2- Bottom stage and foldable vertical arm (2) - The whole thing enables to keep the camera vertical in order to get the highest panorama possible in pixels. The framing is done by the focal. Tip! The bottom stage comes into the base (1) and the vertical arm, once unfolded, receives the stage of setting in depth on 12 cm (3).
3- Sliding stage (3) - The upper stage on the Manfrotto 303 SPH supports the camera when it's a reflex. It slides on 12 cm. It comes directly into the base of the tiltable vertical arm. Piece of advice! Even if it's technically possible to use an even longer stage, I don't recommend it, except every once in a while, because the overhang is so important then that the head shakes a lot under the wind and has trouble stabilizing. Technically possible doesn't mean recommendable!
The notched base (ref. 300N)
The notched base has three clamping screws and three mobile parts rotating on 360° that we'll see in details now.
Notched base Manfrotto 300N and its three clamping screws.
The notched base Manfrotto 300N has three mobile parts rotating on 360° :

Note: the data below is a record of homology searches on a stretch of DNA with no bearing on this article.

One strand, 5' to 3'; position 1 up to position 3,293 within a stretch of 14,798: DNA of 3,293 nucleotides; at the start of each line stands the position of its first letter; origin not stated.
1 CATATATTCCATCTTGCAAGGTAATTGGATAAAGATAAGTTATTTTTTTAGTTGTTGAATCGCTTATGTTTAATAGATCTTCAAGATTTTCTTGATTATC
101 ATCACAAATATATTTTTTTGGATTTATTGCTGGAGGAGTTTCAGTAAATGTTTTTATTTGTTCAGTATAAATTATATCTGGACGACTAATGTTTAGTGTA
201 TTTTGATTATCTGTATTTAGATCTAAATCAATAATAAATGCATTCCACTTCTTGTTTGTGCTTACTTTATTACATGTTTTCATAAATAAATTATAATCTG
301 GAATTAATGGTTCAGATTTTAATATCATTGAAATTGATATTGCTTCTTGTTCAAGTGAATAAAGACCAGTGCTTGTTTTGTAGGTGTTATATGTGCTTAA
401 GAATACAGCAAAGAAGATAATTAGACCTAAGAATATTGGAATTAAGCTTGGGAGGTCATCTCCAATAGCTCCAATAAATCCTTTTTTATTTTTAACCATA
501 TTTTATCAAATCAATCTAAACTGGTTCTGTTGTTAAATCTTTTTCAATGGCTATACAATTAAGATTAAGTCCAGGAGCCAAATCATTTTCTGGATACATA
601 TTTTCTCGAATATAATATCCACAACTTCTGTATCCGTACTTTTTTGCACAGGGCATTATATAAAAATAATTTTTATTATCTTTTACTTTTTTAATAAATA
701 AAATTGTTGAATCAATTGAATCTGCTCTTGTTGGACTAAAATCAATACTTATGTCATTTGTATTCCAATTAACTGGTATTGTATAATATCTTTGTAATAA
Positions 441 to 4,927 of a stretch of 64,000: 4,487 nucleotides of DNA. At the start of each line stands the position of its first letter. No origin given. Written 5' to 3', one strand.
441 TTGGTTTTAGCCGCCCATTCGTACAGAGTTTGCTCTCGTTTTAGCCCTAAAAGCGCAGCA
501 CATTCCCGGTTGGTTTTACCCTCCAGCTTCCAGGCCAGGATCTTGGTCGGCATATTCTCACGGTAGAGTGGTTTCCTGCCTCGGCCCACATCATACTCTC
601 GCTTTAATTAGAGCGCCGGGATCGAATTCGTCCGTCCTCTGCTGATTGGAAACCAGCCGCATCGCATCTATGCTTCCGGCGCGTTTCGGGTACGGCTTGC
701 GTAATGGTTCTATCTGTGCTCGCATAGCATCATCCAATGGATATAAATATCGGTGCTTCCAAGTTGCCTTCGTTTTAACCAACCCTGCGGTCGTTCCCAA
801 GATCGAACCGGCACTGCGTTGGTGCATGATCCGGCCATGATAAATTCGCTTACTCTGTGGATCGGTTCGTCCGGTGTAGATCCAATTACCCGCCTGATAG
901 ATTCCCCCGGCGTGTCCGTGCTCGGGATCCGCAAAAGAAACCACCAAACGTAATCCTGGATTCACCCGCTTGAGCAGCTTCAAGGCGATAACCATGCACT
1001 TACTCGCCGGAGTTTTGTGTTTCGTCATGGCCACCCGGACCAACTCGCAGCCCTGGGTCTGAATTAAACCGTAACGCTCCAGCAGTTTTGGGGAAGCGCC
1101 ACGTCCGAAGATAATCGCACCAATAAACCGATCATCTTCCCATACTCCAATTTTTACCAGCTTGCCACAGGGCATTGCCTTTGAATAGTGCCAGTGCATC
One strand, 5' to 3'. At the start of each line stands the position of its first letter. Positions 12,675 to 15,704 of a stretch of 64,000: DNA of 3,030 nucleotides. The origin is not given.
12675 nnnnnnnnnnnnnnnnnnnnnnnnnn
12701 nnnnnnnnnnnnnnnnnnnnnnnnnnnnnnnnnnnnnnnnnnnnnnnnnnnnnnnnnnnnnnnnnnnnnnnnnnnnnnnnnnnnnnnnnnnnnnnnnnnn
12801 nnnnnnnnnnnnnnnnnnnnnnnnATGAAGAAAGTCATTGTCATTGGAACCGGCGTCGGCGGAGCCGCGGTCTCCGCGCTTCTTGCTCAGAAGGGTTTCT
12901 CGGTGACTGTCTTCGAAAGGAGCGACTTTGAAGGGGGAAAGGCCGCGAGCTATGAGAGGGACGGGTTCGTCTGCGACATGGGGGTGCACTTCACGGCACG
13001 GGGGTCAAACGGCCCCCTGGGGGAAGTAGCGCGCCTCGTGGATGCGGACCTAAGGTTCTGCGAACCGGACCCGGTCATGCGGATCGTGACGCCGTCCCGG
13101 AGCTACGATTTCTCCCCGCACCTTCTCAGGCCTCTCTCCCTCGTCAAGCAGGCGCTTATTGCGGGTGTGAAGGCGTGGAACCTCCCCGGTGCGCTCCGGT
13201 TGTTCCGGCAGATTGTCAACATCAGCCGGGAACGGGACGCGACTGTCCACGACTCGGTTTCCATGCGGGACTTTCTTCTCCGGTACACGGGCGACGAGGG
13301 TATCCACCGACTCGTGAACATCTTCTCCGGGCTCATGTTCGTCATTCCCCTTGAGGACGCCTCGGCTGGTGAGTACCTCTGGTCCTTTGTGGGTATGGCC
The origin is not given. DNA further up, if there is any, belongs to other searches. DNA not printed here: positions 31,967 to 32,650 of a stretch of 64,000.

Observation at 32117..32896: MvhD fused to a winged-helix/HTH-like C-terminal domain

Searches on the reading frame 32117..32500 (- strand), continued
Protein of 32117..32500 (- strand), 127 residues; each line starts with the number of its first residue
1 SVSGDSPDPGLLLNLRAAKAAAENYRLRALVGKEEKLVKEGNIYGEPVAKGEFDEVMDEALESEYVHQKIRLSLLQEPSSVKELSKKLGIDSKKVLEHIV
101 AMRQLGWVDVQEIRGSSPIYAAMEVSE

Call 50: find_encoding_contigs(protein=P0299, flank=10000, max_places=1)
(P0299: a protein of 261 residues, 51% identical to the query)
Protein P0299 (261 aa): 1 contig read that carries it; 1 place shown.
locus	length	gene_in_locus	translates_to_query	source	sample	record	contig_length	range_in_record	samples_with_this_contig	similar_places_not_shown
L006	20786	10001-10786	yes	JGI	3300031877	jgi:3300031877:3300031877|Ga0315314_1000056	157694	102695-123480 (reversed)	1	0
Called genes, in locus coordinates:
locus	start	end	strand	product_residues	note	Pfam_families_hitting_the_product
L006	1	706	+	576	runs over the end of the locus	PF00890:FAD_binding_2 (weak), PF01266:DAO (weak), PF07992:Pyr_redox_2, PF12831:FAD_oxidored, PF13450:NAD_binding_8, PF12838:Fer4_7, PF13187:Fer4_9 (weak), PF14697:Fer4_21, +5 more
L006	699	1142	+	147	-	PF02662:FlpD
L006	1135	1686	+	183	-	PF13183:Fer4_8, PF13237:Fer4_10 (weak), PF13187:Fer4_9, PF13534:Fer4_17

1- The upper plate - Where the first stage sliding in width is fastened. It enables to draw the area of the entrance pupil of the lens back above the rotary axis of the panoramic head. What's its use? The plate (1) can't be dissociated from the central part (3) if you screw the "upper plate clamping screw". The whole head rotates on the notches of the central part.
If you unscrew this screw, the plate (1) is free to rotate and this enables a very convenient setting:
- You place your head on a notch and when you look through the viewfinder you can see that a window or a singular object for instance is a the edge of the field - hence in the stitching zone -. It is then possible to temporarily dissociate the plate (1) from the central part (3) by unscrewing this "clamping screw of the upper stage". You just rotate the plate of your head a little (1) for the window to be at the center of your photo then you re-associate again the plate and the central part by screwing this screw.
It is very convenient, and even more appreciable considering that you don't find that on all the heads on the market, far from that!